The Shiraz Republic is located in the heart of the Heathcote region on the ancient red volcanic soils of the Mt Camel range. The best vineyards are located on this thin strip of Cambrian-derived soils of friable red brown gravelly loams. It is this Cambrian earth that confers the area’s unique ability to produce extraordinary Shiraz.
The Cambrian earth runs north-south on either side of the Mt Camel range, following the road from Heathcote to Colbinabbin.
Travelling north, it is the land on the left side of the road that is so highly sought after. The slopes are gentle, well drained and generally above the frost line. It is here that the Shiraz Republic is established. Walking in the misty vineyard in winter, the Shiraz Republic is built on careful pruning which lays the foundations of yield and quality for the coming vintage. The Shiraz Republic is a small island of green in the arid straw yellow of this traditional wheat region.
The Shiraz Republic is populated with clones of SA1654 from the Barossa Valley, Best’s Old Block from the Pyrenees, PT23 are grown on 1103 Poulsen rootstock and most recently, R6WV28 from South Australia. Click here to learn more about our clones.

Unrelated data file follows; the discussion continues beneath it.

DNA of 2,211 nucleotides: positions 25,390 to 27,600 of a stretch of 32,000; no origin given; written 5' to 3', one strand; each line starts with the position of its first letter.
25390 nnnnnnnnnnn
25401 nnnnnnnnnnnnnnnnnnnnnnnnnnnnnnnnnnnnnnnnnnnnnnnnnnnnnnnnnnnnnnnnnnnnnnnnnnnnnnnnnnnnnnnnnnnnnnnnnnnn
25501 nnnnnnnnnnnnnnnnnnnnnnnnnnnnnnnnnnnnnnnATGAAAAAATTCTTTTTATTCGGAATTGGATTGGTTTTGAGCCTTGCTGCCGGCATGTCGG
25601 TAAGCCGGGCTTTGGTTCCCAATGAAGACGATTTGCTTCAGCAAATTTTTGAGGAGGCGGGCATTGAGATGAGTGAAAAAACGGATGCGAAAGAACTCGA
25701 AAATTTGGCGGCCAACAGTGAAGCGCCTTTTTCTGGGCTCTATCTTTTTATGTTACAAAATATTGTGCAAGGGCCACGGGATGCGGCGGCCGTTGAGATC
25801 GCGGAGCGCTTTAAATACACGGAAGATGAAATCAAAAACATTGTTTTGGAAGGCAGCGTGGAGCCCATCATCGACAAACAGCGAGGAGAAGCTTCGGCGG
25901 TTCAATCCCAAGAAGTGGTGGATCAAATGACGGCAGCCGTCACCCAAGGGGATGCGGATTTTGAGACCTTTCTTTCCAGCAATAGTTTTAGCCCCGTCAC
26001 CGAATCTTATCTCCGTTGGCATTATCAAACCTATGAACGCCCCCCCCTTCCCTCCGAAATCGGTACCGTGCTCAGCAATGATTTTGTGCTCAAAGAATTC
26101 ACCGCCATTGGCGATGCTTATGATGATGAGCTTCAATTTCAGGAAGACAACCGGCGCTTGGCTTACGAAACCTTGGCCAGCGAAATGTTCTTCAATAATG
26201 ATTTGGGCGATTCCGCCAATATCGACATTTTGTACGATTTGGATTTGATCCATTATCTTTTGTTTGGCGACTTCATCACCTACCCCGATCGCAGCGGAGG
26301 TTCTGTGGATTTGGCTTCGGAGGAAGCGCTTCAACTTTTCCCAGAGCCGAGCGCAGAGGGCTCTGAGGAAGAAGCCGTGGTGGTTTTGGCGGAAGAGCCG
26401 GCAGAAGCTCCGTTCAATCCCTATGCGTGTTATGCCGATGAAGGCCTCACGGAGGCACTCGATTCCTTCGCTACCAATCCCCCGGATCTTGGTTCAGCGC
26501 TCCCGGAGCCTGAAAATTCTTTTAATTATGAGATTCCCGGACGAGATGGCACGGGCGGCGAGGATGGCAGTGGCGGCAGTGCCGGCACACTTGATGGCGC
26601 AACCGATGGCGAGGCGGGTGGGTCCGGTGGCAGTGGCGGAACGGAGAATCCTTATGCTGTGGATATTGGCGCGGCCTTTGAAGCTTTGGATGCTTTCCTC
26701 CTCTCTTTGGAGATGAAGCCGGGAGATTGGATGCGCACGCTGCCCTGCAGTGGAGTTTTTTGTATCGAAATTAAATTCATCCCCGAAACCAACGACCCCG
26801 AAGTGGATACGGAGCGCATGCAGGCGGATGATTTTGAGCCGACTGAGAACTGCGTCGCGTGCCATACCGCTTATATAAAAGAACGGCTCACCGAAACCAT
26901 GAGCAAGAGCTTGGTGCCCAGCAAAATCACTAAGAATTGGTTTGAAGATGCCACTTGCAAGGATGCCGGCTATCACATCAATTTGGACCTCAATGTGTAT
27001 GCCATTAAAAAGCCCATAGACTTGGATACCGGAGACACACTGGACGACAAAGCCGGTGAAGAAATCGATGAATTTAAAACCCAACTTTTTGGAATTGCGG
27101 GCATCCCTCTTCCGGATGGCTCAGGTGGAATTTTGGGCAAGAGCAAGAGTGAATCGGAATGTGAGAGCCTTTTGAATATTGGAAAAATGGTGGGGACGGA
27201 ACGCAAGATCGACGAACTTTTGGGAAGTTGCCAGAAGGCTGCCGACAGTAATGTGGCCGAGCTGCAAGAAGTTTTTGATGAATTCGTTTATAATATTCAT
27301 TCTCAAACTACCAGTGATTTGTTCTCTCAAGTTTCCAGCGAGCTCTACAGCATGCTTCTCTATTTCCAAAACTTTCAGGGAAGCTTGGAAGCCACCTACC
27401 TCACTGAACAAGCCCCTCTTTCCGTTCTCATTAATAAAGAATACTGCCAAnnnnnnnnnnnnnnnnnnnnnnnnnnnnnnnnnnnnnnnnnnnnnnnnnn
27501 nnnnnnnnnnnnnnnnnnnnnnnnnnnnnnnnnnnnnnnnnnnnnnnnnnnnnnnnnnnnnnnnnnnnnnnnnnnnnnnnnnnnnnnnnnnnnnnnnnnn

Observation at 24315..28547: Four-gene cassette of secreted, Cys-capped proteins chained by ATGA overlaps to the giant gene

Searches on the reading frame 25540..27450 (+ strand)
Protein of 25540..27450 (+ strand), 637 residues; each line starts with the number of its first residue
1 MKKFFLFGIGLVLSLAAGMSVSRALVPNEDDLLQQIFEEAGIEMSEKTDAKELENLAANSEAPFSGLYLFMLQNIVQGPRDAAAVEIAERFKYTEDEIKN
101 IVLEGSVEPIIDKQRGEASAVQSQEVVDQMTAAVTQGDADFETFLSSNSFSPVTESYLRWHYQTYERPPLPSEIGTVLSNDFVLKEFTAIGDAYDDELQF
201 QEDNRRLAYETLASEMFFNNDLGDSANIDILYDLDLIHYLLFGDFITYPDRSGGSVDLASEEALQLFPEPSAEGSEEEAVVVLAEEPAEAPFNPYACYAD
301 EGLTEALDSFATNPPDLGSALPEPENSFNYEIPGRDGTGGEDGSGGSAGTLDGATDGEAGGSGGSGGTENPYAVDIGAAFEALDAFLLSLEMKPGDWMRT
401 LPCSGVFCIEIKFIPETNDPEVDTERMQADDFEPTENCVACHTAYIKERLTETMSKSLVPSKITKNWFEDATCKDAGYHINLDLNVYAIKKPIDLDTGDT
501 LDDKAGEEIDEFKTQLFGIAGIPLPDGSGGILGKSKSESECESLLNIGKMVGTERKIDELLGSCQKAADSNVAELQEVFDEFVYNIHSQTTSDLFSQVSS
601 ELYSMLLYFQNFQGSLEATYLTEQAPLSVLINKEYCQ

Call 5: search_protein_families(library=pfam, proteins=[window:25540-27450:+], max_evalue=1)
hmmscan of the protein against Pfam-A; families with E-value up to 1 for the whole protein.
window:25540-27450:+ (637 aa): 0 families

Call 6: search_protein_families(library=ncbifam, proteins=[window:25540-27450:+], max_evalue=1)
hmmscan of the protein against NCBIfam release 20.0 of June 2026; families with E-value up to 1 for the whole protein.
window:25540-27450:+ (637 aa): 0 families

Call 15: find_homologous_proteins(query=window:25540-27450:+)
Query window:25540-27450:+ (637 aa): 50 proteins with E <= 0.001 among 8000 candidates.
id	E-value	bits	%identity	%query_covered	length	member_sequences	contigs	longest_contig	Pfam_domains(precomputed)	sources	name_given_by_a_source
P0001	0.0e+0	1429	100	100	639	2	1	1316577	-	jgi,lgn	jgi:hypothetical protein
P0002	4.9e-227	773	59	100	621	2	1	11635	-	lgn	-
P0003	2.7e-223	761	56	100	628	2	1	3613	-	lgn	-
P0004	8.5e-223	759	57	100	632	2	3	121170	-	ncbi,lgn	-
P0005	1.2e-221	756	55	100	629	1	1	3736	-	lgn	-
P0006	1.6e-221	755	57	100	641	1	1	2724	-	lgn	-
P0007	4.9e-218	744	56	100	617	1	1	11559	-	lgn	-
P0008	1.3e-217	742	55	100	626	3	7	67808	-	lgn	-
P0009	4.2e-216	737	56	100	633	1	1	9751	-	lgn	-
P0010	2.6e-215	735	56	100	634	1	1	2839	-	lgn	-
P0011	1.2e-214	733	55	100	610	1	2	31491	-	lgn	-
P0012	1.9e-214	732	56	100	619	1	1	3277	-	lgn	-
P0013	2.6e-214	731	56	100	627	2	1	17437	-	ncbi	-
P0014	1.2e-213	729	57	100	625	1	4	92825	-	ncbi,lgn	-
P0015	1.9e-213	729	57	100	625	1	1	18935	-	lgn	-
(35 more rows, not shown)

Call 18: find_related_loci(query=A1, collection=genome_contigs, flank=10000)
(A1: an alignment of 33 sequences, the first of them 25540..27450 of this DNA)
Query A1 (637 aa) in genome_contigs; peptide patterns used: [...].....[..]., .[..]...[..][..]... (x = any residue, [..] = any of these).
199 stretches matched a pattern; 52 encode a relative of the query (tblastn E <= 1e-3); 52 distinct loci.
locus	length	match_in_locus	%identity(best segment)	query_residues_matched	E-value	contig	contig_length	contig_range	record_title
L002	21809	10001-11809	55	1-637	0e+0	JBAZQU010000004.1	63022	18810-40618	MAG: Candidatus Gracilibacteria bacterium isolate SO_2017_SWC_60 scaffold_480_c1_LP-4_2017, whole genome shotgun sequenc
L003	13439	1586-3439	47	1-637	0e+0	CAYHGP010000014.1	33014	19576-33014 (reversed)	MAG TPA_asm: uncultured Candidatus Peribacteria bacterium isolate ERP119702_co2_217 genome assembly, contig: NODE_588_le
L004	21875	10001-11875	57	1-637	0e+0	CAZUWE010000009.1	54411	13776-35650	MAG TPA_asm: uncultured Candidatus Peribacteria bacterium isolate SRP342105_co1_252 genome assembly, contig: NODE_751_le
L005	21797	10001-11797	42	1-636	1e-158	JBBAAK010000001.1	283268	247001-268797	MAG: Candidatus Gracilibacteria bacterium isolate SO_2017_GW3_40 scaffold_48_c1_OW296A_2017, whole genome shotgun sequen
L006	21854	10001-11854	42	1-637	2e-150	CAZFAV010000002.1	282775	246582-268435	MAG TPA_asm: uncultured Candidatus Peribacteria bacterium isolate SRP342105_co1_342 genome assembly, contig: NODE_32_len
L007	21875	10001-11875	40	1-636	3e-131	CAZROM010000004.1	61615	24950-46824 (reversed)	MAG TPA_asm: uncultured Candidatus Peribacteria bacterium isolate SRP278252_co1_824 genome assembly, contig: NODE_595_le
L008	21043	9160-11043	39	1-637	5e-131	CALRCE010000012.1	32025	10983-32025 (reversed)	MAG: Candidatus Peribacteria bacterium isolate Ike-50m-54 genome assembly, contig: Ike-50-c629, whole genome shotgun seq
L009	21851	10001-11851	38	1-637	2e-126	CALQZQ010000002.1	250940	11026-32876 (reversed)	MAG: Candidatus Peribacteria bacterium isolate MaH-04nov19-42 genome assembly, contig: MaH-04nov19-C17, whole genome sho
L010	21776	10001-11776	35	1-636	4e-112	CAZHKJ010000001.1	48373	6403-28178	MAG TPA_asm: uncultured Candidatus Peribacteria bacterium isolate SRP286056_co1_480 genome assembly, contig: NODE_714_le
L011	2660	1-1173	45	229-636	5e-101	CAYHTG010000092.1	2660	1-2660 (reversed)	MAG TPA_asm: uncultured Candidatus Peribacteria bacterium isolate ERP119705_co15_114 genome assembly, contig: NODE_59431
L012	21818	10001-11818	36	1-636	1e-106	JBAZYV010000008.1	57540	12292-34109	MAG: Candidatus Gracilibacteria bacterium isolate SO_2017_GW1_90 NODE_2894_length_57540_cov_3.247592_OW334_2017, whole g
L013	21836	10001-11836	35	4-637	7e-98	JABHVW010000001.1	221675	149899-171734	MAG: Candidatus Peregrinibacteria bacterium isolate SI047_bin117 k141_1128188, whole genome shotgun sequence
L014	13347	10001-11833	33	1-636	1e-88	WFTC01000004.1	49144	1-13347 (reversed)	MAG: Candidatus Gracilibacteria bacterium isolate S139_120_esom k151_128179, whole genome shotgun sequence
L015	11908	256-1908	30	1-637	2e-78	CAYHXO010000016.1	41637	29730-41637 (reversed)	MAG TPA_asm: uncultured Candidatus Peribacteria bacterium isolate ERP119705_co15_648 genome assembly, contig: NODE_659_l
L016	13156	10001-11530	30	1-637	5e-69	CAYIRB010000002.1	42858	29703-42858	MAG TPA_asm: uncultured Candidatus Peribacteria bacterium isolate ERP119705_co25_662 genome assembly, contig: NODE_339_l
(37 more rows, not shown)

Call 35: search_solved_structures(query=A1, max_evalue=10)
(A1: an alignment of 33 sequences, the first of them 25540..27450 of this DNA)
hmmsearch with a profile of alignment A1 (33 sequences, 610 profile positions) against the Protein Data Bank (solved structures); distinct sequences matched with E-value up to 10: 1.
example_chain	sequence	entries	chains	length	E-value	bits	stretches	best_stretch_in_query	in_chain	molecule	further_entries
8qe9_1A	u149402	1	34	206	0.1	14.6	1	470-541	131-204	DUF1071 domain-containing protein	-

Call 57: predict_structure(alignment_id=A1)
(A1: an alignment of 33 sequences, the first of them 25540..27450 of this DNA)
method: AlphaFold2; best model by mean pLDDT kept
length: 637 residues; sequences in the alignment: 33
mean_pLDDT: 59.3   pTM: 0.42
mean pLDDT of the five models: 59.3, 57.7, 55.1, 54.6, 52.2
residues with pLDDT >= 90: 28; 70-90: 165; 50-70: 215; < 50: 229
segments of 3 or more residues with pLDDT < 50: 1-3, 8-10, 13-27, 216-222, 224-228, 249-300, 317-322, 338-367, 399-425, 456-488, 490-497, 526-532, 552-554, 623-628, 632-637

Our vineyard is laid out in 400 -430 metre long rows each with about 200-230 vines and we have a total 64 rows (about 14,000 vines). The vines are all trained to a single cordon and are supported with canopy wires. Vines are hand pruned in winter back to about 20 – 30 buds per meter of cordon to limit the tonnes/hectare of grapes produced.
Everything we do in the vineyard is focussed on producing premium, elegantly flavoured red wines. This is done by scientifically limiting fertilisers and water so that the vines essentially struggle and are stressed at the crucial times (especially during cell division and pre-veraison). We typically only yield 2 tonnes per acre of grapes (aiming for 3!) which should be compared with the Hunter Valley (5 – 10 tonnes/acre) and Griffith, Yenda and the Riverland SA (10 – 20 tonnes/acre). Within certain limits, it is not possible to produce high yields and high quality simultaneously. It’s like comparin home gown tomatoes with supermarket tomatoes.
Due to the fact that our area has low humidity in summer, fungal problems (the bane of grape growers) are minimised and we would typically only spray out copper sulphate 2-3 times a season. This should be compared with wet areas like the Hunter Valley which may have to spray the vineyards with chemicals 20 or more times prior to harvest. We do not use insecticides and keep a permanent cover of grasses growing between the rows.
Sometimes less is definitely more.